Moreover, if we were only talking about a Semi-tractor-trailer’s worth of gas in one place, the issue would vanish into triviality. But we are talking about giga-tons — that’s 1,000,000,000+ tons — of a molecular substance too small to be imaged by the most powerful electronmicroscope in existence. And the idea/ideal is to somehow capture and sequester (that is, stash safely away) some significant amount of this stuff so that we avoid turning the planet into a tropical hell that would make Chicago in August look like ski-season.

    So you ask, “Why don’t they release it in the rainforests, or orchards?” Well, first you have to catch it, and then you have to take it there, and then you have to do something with the billions of other tons of CO2 that would otherwise choke the life out of those places.

    Consider this analogy: Water is good, water is necessary. There can be no life without water. Does that mean that you (or any other organism) will necessarily thrive if we seal you in a tank of water w/o even as much as a pocket of air? There is a matter of where and when and how much that must also be taken into account. Just because a little water (or CO2) is good — in the right place and at the right time — that does not mean that a lot of it (water or CO2), everywhere and all at once is somehow “better”, or even OK.

    Does that help clarify things any?

  6. 106

    EL Says (99): 2 July 2009 at 9:06 PM “… An ego is not a good quality for a person to have, and it is a trait of the uneducated or rude.”

    Echoing dhogaza in 103, I would ask: El, can you name a single Zen master who has made a substantive contribution to science? The psychological issues that motivate an individual to go into science are not relevant to the logical issues around the cogency of their arguments. But there would be no logical arguments if people were not motivated to make them, and that motivation springs only from the/their ego.

    Apologies for my language, but nobody — including you — would give a shit about the truth if telling the truth were not also accompanied by some applause. If you did not have some personal investment in the claim you were trying to make, you would never bother to make it much less fight tooth, claw and nail for it. Yet it is only in such ego invested struggle, such dialectical conflict, that the merits of a claim or idea can ever hope to emerge. Eliminate that, and you eliminate even the possibility of discovering the truth.

    (Apologies if this comes up twice: reCaptcha was getting weird on me.)

  7. 107
    Ike Solem says:

    william Says: “I agree with Ike, there is a high degree of collegiality within the climate scientific establishment.”

    Not nearly as much as within the denialist camp! How about that Heritage Institute meeting, or was it Heartland?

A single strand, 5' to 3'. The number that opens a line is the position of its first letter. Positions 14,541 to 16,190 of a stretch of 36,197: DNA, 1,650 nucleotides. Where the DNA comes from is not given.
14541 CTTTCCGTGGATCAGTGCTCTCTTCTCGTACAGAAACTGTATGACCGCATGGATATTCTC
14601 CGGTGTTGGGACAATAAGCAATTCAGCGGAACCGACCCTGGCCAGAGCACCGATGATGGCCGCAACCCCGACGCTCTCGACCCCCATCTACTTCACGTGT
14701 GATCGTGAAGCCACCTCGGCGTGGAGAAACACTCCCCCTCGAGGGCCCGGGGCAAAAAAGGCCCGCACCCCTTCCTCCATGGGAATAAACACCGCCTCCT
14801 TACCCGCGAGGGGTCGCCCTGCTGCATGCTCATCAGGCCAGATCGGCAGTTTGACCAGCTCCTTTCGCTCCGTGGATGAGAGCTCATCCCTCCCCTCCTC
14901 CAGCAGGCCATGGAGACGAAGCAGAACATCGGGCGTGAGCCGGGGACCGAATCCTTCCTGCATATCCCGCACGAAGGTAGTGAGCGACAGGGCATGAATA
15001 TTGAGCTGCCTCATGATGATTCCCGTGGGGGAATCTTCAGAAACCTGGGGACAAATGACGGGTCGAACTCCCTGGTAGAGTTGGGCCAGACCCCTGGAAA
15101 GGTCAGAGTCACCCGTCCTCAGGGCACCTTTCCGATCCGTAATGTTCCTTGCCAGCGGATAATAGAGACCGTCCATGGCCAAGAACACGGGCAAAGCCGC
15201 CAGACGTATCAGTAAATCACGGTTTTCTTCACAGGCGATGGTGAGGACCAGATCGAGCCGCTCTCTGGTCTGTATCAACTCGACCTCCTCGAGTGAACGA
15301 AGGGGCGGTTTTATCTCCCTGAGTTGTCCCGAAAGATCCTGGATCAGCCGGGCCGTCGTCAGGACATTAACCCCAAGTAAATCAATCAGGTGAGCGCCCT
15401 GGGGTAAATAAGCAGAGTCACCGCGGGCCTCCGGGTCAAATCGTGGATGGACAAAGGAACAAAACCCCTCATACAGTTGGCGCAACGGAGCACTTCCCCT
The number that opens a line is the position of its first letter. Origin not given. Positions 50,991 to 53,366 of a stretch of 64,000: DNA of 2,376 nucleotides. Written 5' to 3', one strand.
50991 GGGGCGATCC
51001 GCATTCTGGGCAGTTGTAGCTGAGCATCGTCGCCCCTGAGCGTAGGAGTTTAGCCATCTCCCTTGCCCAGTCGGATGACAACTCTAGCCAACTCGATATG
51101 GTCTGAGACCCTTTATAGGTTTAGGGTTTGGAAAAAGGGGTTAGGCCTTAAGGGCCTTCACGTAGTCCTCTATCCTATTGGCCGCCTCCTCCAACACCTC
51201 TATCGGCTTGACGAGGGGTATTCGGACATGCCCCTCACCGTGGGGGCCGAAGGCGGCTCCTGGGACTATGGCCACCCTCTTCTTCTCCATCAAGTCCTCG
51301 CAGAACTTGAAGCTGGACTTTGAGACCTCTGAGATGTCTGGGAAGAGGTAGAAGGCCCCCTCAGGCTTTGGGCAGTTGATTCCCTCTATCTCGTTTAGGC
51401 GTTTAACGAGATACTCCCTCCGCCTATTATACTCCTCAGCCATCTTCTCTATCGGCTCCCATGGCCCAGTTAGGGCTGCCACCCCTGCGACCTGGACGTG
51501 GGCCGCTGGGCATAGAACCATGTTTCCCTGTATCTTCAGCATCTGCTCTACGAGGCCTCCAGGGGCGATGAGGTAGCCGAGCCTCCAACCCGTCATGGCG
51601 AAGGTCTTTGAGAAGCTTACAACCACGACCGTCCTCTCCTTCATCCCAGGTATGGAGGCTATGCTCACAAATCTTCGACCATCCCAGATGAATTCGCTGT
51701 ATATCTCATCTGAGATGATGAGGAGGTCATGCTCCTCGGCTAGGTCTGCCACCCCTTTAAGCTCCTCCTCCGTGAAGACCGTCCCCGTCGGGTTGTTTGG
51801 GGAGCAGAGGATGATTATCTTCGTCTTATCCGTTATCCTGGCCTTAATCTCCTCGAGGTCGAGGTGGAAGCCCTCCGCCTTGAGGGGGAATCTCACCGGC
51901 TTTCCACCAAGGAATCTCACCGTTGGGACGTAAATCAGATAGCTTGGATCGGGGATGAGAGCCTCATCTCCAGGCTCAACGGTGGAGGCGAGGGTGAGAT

You don’t see the more testy internal debates within climate science on blog sites – it’s usually fairly arcane and on the leading edge of the science, because all rational climate researchers agree on the basic fundamentals.

    The reason real climate scientists shy away from public debates on the arcane details of their research is best exemplified by the Carl Wunsch – Global Warming Swindle affair. First, read his response, where he states he has no doubts at all about the general conclusions, the IPCC reports, etc.:

    This came about because he was discussing the uncertainties and complexities involved in modeling the ocean vs. the poor data coverage, and his comments were taken out of context and used in some fossil fuel propaganda piece that was run on British television as part of an attack on the general conclusions of climate models. This has no doubt greatly increased the distrust level among scientists when it comes to talking to the media – who wants to be treated like Carl Wunsch? (as noted, the rate of oceanic heat uptake is important to the rate of the short-term transient response, but not so much to the long-term projections, i.e. equilibrium climate sensitivity, or so it seems).

    Likewise, I’m sure if you asked several Arctic ice researchers what the most important research projects in the region were, you’d get a lot of interestingly contentious discussion – for example, why precisely are the models underestimating the changes in ice volume & extent? It doesn’t mean the models are wrong, it means that there is room for improvement.

    Secular animist: Yes, that’s an odd choice of words. “Perspectives” are usually solicited by journal editors after a paper has passed peer review by independent referees, so there might be editorial back and forth but not the typical peer review process. Usually it’s to give a larger context or to explain why the paper is important in the ‘big picture’.

    Finally, hot off the presses, and probably likely to stimulate discussions:

    Conventional El Niño events involve warming in the eastern Pacific. But a new wrinkle might be emerging as a phenomenon dubbed El Niño Modoki (from the Japanese meaning “similar, but different”) shows warming in the Central Pacific — similar to that which is seen during La Nina years.